The Conservative Party has pledged £300m a year to increase the number of non-GP healthcare staff in general practice by an extra 6,000 on top of the 20,000 pledged as part of the GP contract, which will include nurses, physios and pharmacists, health secretary Matt Hancock has announced.
Mr Hancock said: ‘I love our NHS and am incredibly proud of the world-class care it offers patients. We all know that prevention is better than cure – and our GPs are at their heart the best way of helping us all stay out of hospital. I know that it is too often difficult to book an appointment with a GP. We all know the feeling of ringing a GP surgery first thing in the morning, holding on to get an appointment.
‘We recognise our GPs are under increasing pressure, so we will put record funding into our GP surgeries, and to help everyone get the care they need. We will create 50 million extra appointments in GP surgeries each year, with the sort of easy online booking that we expect in other areas of our lives.’
Former health secretary Jeremy Hunt made a pledge in 2015 to increase the GP workforce by 5,000 by 2020. However, since then, the number of GPs has decreased.
Shadow health secretary Jonathan Ashworth said: ‘No one will believe the failing health secretary. They always make election promises which they fail to deliver on. Indeed Tory ministers promised us 5,000 extra GPs and in fact GP numbers have been falling under the Tories.
’After years of starving the NHS of cash, it’s got harder and harder to get a GP appointment under this government.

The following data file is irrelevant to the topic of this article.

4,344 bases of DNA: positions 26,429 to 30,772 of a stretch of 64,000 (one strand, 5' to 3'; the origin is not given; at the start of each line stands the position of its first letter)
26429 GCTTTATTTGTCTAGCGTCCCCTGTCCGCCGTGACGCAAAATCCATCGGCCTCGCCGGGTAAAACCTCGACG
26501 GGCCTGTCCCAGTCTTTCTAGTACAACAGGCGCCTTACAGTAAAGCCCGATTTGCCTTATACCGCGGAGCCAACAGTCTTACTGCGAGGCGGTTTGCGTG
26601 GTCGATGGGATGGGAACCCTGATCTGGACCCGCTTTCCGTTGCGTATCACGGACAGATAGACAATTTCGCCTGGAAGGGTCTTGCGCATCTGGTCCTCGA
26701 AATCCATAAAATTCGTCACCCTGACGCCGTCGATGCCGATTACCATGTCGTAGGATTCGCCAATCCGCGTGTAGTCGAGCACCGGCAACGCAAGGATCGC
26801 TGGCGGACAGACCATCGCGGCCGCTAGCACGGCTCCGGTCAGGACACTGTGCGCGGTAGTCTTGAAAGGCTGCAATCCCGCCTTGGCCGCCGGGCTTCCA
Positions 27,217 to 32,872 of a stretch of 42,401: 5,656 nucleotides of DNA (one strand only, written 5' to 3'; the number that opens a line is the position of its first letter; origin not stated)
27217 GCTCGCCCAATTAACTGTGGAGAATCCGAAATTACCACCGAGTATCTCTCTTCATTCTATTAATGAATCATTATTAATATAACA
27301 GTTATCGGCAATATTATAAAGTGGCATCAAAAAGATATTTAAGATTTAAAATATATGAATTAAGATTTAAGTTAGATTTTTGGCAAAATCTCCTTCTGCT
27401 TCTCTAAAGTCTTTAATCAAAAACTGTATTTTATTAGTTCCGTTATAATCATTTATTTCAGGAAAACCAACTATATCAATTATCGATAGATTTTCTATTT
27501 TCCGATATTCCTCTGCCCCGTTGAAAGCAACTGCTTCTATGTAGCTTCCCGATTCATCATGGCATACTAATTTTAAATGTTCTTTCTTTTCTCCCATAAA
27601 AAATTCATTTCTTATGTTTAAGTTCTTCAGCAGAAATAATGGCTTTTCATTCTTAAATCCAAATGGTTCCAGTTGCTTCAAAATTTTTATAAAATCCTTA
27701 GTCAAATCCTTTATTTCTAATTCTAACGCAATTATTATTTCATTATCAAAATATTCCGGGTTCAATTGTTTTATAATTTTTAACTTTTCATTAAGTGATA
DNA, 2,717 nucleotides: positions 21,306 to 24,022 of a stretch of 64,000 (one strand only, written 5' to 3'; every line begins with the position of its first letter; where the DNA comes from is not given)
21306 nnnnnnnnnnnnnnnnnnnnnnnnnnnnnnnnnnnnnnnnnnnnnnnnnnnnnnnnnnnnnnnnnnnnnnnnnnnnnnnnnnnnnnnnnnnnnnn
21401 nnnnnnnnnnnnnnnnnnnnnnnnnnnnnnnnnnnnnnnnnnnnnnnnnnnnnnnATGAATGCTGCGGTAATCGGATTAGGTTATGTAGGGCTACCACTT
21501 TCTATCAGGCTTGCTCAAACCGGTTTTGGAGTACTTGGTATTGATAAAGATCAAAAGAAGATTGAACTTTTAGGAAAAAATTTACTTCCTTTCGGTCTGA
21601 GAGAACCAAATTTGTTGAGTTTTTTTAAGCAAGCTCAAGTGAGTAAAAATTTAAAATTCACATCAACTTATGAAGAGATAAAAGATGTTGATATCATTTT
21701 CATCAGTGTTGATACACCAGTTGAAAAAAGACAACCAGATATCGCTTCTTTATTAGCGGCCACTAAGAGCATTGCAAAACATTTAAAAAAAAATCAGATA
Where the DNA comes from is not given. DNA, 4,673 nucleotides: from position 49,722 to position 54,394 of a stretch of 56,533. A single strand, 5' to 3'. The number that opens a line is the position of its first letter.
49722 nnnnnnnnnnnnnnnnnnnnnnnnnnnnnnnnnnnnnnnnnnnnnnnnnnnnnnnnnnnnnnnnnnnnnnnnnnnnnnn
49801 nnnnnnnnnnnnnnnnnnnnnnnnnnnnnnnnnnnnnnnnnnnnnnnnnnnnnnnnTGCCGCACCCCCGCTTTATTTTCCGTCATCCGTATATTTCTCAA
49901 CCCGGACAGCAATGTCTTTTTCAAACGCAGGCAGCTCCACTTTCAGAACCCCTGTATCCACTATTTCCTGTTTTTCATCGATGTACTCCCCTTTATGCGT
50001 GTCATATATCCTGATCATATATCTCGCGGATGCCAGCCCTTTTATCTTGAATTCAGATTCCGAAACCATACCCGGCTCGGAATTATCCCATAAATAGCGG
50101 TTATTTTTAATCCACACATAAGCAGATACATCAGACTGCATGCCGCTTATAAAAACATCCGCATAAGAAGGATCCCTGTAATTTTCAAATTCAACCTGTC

’Labour will invest more in primary care and train more family doctors to deliver millions of extra GP appointments.’
Richard Murray, chief executive of The King’s Fund, said: ‘The latest GP Patient Survey shows that once people can get into their local surgery their experience is overwhelmingly positive but for many getting an appointment in the first place is the problem. These new commitments to improve capacity and access in general practice are welcome but the success of these measures will hinge on the ability to recruit and – more importantly – retain enough GPs and professionals such as physiotherapists and pharmacists.
‘The volume and intensity of GP workloads is driving many to either reduce their hours or leave the profession altogether. While more GPs than ever are being trained, overall GP numbers are falling, with six per cent fewer full time equivalent GPs in September 2018 than in 2015.’
A version of this article was first published in our sister publication Pulse.